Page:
Formula 1 News - May 2005
|2005 FIA Formula One World Championship|
Round 6: Monaco Grand Prix, May 19-22
14 May: Never easy to prepare for Monaco
Monaco, home to the most famous Formula One race in the world, is a circuit of contrasts. The principality’s tight, everyday roads generate the lowest lap speeds of the season – Jarno Trulli (Renault/Michelin) averaged 145.880km/h (90.646mph) en route to victory in 2004, which makes it considerably slower than any other race – but the proximity of the cars gives spectators a greater impression of speed than almost anywhere else.
The combination of a yacht-fringed Mediterranean location and an illustrious history makes this one of the sport’s crown jewels, a race that every driver longs to add to his CV. This weekend, Michelin will be chasing its 81st F1 world championship victory – and a seventh in succession – as its partner teams endeavour to maintain their unbeaten start to the season.
Unlike other established circuits, which have been forced to move with the times, Monaco is a glorious anachronism. Conceived by Anthony Noghes, the man after whom the final corner is named, it was first used in 1929 and featured on the inaugural world championship calendar in 1950. It was dropped the following season but reappeared in 1955 and has been omnipresent on the schedule ever since. The 3.340-kilometre (2.075-mile) circuit has changed relatively little over the seasons – a modest extension, in 1973, and a new pit complex, opened last season, have been the most significant alterations – and this year’s race will be the 52nd to count towards the world championship.
Michelin has a proud record in Monaco and has been beaten here only once since returning to F1 in 2001. Jody Scheckter (Ferrari) scored the first of Bibendum’s six Monaco victories en route to the 1979 world title. In the intervening years, Gilles Villeneuve (Ferrari, 1981), Alain Prost (McLaren-TAG turbo, 1984), David Coulthard (McLaren-Mercedes, 2002), Juan Pablo Montoya (Williams-BMW, 2003) and Jarno Trulli (Renault, 2004) have all conquered F1’s most celebrated circuit on Michelin tyres.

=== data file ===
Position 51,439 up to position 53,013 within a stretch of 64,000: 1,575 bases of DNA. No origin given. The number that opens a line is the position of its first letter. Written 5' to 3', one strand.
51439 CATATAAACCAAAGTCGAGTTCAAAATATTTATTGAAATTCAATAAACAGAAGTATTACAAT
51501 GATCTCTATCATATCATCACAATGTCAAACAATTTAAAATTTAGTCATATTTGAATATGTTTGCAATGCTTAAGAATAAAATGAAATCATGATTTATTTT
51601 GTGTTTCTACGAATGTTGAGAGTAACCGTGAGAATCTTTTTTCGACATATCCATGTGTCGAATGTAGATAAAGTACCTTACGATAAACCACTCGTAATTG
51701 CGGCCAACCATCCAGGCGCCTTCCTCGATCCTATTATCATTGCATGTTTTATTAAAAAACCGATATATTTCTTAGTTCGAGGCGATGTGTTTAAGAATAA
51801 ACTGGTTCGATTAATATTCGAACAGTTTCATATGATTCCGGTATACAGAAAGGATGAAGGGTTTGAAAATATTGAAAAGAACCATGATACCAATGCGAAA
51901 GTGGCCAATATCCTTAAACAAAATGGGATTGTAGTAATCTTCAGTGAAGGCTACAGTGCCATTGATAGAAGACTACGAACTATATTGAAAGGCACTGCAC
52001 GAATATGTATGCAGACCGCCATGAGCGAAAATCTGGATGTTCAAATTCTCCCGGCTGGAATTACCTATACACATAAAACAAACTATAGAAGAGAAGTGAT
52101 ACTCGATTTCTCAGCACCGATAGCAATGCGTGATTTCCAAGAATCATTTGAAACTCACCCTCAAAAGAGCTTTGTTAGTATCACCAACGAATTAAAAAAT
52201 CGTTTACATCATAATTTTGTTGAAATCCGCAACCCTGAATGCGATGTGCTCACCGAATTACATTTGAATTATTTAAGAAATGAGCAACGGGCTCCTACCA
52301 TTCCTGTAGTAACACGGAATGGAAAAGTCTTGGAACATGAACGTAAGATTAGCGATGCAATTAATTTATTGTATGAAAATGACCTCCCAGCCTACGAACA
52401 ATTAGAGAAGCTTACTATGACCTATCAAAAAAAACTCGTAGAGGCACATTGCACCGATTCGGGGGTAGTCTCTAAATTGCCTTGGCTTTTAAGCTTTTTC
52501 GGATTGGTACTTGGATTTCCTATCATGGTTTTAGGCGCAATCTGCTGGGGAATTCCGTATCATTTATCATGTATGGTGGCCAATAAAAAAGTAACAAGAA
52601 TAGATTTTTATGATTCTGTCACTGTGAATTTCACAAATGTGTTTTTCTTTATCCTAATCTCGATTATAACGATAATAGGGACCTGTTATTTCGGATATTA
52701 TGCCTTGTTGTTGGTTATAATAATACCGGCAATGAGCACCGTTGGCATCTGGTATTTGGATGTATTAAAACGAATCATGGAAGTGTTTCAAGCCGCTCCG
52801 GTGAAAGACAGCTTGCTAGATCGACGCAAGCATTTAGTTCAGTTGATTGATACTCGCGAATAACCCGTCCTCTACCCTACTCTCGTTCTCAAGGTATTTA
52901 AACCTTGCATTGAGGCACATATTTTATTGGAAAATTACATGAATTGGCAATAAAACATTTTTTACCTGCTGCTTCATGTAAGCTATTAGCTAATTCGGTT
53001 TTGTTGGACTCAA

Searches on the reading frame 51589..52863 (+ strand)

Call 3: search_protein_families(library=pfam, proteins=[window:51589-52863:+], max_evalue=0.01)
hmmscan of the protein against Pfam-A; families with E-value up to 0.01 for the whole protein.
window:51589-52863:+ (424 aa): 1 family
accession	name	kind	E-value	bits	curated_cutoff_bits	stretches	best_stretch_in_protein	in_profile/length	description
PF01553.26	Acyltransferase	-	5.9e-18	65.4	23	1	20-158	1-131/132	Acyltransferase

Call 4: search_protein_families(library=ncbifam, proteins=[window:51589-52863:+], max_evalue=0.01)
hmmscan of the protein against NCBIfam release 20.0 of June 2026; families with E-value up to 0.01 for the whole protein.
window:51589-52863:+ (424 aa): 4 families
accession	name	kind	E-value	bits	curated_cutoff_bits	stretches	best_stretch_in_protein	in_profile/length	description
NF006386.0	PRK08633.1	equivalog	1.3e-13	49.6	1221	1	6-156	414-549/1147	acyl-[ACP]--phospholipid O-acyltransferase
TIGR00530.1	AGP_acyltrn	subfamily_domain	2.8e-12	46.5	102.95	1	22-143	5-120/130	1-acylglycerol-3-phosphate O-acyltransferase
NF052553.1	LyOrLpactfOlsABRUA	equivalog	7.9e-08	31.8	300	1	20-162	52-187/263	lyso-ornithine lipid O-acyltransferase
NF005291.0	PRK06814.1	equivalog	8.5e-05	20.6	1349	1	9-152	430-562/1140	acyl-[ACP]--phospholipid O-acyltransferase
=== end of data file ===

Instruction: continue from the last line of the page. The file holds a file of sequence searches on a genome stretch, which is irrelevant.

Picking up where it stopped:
Pierre Dupasquier, Michelin motorsport director
“The streets of the principality are an asphalt patchwork that ordinary cars and trucks use on a daily basis. Many parts of the circuit frequently have to be resurfaced and we can but hypothesise about the effects this might have.”
“We use fairly soft compounds in Monaco because average lap speeds aren't particularly high and the surface is not too abrasive. Even so, we have to pay careful attention to the rear tyres because cars are forever accelerating fiercely out of slow corners - it is vital that traction control systems are set up correctly, because that can influence wear rates. If a car's rear tyres start to wear more than its fronts, it will begin to oversteer and the driver needs to be much more sensitive with the throttle - especially when exiting slow corners.”
“Controlling the rate of tyre wear is always the biggest challenge in Monaco, but Michelin has traditionally done very well here. Having won this race for the past three years, we will be doing our utmost to make sure our partner teams have everything they need to maintain that winning streak…”
"We finalised our tyre options during a recent test at Le Castellet. Michelin has a very professional approach and provides us with plenty of information. Our relationship is working very well in our first season together."
To define the grip characteristics of a street circuit, its surface geometry has to be examined and assessed in several ways:
Macroroughness. It contributes to the drainage and storage of water, as well as tyre indentation . Macroroughness occurs due to the size of the aggregates used in the composition of the road surface.
Microroughness. It is mainly responsible for tyre indentation. Microroughness is related to the surface imperfections of the aggregates and sands used in the road surface's composition
The load-bearing surface must also be considered because it determines localised pressures within the tyre's contact patch (as detailed in the Spanish GP preview).
Measurement of macroroughness
Measurement of microroughness
The friction - or grip - co-efficient can only be defined in terms of the relationship between a tyre and the road surface. In an urban setting, road surfaces can be classified in four main categories:
In this context, Monaco is classified as macrosmooth. The contact ratio is quite high, which makes it kinder on tyres
Latest Formula 1 News from Michelin:Michelin to withdraw from Formula 1 at the end of 2006 (14/12/2005)
2006 F1 Regulations (28/10/2005)
Pierre Dupasquier – architect of 1300 wins and 180 world titles (16/10/2005)
Michelin confirms F1 Title Double (16/10/2005)
Michelin takes World Championship Double (28/09/2005)
Alonso secures Formula One World Title with Michelin (26/09/2005)
Belgium - Race (11/09/2005)
The Formula 1 regulations applicable in 2008 (11/09/2005)
Belgium - Qualifying (10/09/2005)
More news from Michelin